Amidst a huge publicity blitz by ABC-TV (including an iron-clad, long term contract) and considerable speculation as to whether he could win over the Baby Boomers as he had their parents, ... See full summary »
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1967   1966  

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Cast

Series cast summary:
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 Regular (4 episodes, 1966)
...
 Herself (2 episodes, 1966)
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 Himself (2 episodes, 1966-1967)
...
 Herself (2 episodes, 1966-1967)
Irving Benson ...
 Himself / ... (2 episodes, 1966)
Dorothy Loudon ...
 Herself (2 episodes, 1966)
The Yardbirds ...
 Themselves (2 episodes, 1966)
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Storyline

Amidst a huge publicity blitz by ABC-TV (including an iron-clad, long term contract) and considerable speculation as to whether he could win over the Baby Boomers as he had their parents, entertainment legend Milton Berle attempted a prime-time TV comeback with this comedy-variety series taped at the Hollywood Palace theater. Unfortunately, high budgets and big-name guest stars couldn't lure viewers away from competing shows, primarily the hugely successful "The Man from U.N.C.L.E." The program was cancelled after one season, and Berle, despite numerous guest appearences on other shows over the ensuing three decades, never had a regular series again. Written by Bob Sorrentino

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Music | Comedy

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September 1966 (USA)  »

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1.33 : 1
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The first episode of this program featured Richard Harris's singing debut, even before the release of the film version of Camelot (1967). Harris was a guest on the program, and he sang "The Impossible Dream" from "Man of La Mancha". See more »

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User Reviews

Milton Berle ends the Vietnam war
3 October 2004 | by (Minffordd, North Wales) – See all my reviews

The 1966 edition of 'The Milton Berle Show' was nearly identical in format to the original version that had made Berle a star on 'Texaco Star Theatre' in the 1940s. But in 1948, Berle was a novelty on television (and television itself was a novelty). By 1966, much of the novelty had worn off, and Berle was much older. So were his jokes.

The 1966 show was in bright colour, filmed on glitzy sets in the huge Hollywood Palace Theatre, which may actually have been too big and posh for Berle's style of performing ... a style that had worked fine on those cramped little soundstages in 1948. Berle's new entrance theme was 'You Gotta Enjoy Joy', a song for which he took co-author credit.

During its brief run into January 1967, this show's format was quite rigid. Berle would begin with a monologue for the live audience. The guest star(s) would perform alone or with Berle. Milton Berle was allegedly one of the biggest stars in show business, a man who knew everyone, so it's dismaying that most of the guest 'stars' on this show were quite minor: often someone whom the ABC bosses wanted to promote for some other production. A welcome exception was Bette Davis. Parodying the famous scene from 'Now, Voyager', Davis sat with Berle at a restaurant table while he lighted two cigarettes and suavely offered her one. 'No, thank you,' said Davis. Berle stuck both lighted cigarettes into his mouth and gazed into the camera, puffing two cigarettes with a hilariously stupefied look on his face.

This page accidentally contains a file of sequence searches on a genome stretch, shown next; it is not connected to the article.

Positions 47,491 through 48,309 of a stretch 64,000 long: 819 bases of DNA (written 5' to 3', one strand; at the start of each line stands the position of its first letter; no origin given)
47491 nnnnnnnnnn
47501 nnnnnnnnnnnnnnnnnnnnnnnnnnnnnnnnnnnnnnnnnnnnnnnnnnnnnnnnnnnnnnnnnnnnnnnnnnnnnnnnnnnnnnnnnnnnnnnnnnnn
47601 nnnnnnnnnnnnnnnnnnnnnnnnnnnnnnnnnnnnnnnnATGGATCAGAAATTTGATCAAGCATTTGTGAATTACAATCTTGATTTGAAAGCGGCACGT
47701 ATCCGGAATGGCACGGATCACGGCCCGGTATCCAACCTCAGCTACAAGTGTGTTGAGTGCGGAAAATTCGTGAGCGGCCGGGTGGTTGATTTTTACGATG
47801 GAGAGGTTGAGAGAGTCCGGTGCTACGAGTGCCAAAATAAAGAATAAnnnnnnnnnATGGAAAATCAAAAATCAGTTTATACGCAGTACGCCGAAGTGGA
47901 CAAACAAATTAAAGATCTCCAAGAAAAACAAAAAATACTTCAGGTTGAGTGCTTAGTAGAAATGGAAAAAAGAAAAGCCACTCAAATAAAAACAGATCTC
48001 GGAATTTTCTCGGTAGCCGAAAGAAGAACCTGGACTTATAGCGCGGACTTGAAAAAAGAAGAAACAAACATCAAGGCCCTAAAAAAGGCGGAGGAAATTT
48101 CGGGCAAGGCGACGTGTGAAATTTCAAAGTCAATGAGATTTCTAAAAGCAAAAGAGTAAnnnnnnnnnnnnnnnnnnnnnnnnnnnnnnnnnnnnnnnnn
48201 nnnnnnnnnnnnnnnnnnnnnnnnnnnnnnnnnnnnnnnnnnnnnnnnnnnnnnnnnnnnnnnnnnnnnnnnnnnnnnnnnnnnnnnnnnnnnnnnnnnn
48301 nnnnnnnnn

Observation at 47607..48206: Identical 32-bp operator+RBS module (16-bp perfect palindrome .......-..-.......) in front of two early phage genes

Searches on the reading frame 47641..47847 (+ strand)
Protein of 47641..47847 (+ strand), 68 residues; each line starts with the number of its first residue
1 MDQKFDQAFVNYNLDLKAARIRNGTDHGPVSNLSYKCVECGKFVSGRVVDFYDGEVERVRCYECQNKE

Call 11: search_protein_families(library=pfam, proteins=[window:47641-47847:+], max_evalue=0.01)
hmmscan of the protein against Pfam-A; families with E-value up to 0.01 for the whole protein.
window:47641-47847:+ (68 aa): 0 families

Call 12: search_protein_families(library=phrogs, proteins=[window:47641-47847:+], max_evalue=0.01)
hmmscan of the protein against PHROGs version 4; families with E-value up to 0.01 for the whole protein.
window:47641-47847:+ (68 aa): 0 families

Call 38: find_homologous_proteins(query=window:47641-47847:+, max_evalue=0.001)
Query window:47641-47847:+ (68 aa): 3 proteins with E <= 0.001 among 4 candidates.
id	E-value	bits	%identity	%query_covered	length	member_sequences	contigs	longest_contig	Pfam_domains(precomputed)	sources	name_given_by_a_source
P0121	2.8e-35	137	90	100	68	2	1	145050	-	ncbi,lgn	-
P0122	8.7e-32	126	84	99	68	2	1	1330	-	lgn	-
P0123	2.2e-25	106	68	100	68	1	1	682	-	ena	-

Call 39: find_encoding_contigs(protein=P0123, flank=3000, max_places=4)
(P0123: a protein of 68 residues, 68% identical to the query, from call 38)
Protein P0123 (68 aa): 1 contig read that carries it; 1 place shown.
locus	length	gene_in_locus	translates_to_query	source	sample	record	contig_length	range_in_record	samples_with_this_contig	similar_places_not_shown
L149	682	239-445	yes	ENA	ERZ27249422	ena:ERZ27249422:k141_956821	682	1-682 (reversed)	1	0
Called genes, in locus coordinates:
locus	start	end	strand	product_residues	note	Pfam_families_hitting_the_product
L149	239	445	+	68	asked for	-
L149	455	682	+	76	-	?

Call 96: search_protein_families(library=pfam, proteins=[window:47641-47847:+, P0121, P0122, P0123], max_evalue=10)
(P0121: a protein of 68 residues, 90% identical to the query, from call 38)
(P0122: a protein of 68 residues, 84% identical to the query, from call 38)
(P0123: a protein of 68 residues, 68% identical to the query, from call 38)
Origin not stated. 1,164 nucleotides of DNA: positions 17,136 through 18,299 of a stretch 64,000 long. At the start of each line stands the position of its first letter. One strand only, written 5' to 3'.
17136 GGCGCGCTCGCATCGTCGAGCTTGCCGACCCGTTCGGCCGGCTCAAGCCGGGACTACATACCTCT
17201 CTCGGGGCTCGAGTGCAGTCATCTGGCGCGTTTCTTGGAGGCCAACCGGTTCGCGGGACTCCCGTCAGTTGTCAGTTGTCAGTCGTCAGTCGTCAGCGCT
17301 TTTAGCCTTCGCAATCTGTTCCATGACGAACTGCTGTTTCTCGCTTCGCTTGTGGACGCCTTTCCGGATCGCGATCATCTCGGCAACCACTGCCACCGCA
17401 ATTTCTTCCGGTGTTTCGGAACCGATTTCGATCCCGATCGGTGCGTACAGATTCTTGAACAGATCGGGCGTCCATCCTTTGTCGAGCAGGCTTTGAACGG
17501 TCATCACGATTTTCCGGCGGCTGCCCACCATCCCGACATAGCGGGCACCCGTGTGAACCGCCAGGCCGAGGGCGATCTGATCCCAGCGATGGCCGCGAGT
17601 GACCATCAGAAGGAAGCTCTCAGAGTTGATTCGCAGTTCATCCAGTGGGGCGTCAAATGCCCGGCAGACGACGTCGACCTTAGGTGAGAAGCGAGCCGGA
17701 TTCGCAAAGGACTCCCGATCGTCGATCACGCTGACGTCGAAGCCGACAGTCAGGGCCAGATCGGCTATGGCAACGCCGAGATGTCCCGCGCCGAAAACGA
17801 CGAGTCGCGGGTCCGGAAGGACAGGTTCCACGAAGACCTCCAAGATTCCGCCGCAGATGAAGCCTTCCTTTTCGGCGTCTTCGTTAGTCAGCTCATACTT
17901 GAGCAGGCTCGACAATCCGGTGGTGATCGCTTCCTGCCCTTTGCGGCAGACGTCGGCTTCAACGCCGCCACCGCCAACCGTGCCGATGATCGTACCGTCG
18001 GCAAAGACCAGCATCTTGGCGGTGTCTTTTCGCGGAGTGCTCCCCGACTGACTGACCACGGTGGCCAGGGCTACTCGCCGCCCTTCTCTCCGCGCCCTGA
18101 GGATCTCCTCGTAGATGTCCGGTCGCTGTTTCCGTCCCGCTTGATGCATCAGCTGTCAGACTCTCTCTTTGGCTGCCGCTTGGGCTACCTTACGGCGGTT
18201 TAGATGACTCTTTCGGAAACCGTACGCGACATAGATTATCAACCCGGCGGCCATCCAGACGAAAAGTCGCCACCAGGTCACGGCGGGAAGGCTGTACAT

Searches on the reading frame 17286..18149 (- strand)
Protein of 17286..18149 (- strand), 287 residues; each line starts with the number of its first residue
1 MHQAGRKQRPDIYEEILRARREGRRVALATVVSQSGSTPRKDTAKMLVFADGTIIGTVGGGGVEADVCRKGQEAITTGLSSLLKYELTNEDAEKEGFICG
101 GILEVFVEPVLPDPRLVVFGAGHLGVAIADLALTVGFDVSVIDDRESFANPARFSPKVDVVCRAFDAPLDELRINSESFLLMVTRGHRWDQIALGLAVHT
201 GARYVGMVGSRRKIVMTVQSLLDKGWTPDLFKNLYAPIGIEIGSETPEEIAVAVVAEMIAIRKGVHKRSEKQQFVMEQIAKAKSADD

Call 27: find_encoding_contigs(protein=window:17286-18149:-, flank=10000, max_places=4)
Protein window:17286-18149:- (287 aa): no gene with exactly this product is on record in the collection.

The best part of every episode came at the halfway point, when the announcer intoned 'And now it's time for Miltie's Mad, Mad World' while Berle mugged in a Napoleon cozzy. This was the cue for a series of blackout gags, some of them done silent, some with one or two lines of dialogue. They tended to be elaborate sight gags. For example, a sign would advertise 'Man Eating Shark', then the camera would tilt down to show a man in a seafood restaurant, chewing on a shark. (Man eating shark, geddit? Boom, boom!)

Unfortunately, every episode's 'Mad World' sequence ended the same unfunny way, with a big fanfare as the camera tracked towards a woman with long black hair, dressed in furs and a glamorous gown, and with her back turned towards the camera. As the camera zoomed in for a close-up and the orchestra cued her song, this woman turned round to reveal that she was (surprise!) Milton Berle in drag and heavy make-up. Annoyingly, his make-up ALWAYS included that drag-queen cliché: a so-called beauty mark. (Who started that dumb idea?) This 'woman' would start to sing a song, but would inevitably break character after the first few notes. The only time this was remotely funny was when Berle started to sing 'Yes, We Have No Bananas' ... only to be interrupted as unseen stagehands overhead pelted him with bunches of grapes. 'We've got grapes' said the Berle 'diva', holding some up for the camera.

Another routine that never varied each week was Berle's 'stooge' act, in which Berle would start another monologue ... only to be heckled by some guy in the balcony, whom Berle introduced to the audience as Sidney Shpritzer. Like the drag routine, this was meant to be a 'surprise' but it always happened the same way at the same point in the show, every week. At the end of each episode, Berle sang his perennial theme 'Near You'.

Although ABC-TV gave Berle a long-term contract and touted this show as a hit, it was very quickly cancelled. Berle (or his gagwriters) then bitterly responded with a line that (in 1967, at least) was much funnier than anything he actually said on this show: 'They're going to put the Vietnam War on ABC, and it'll be cancelled in 13 weeks.'


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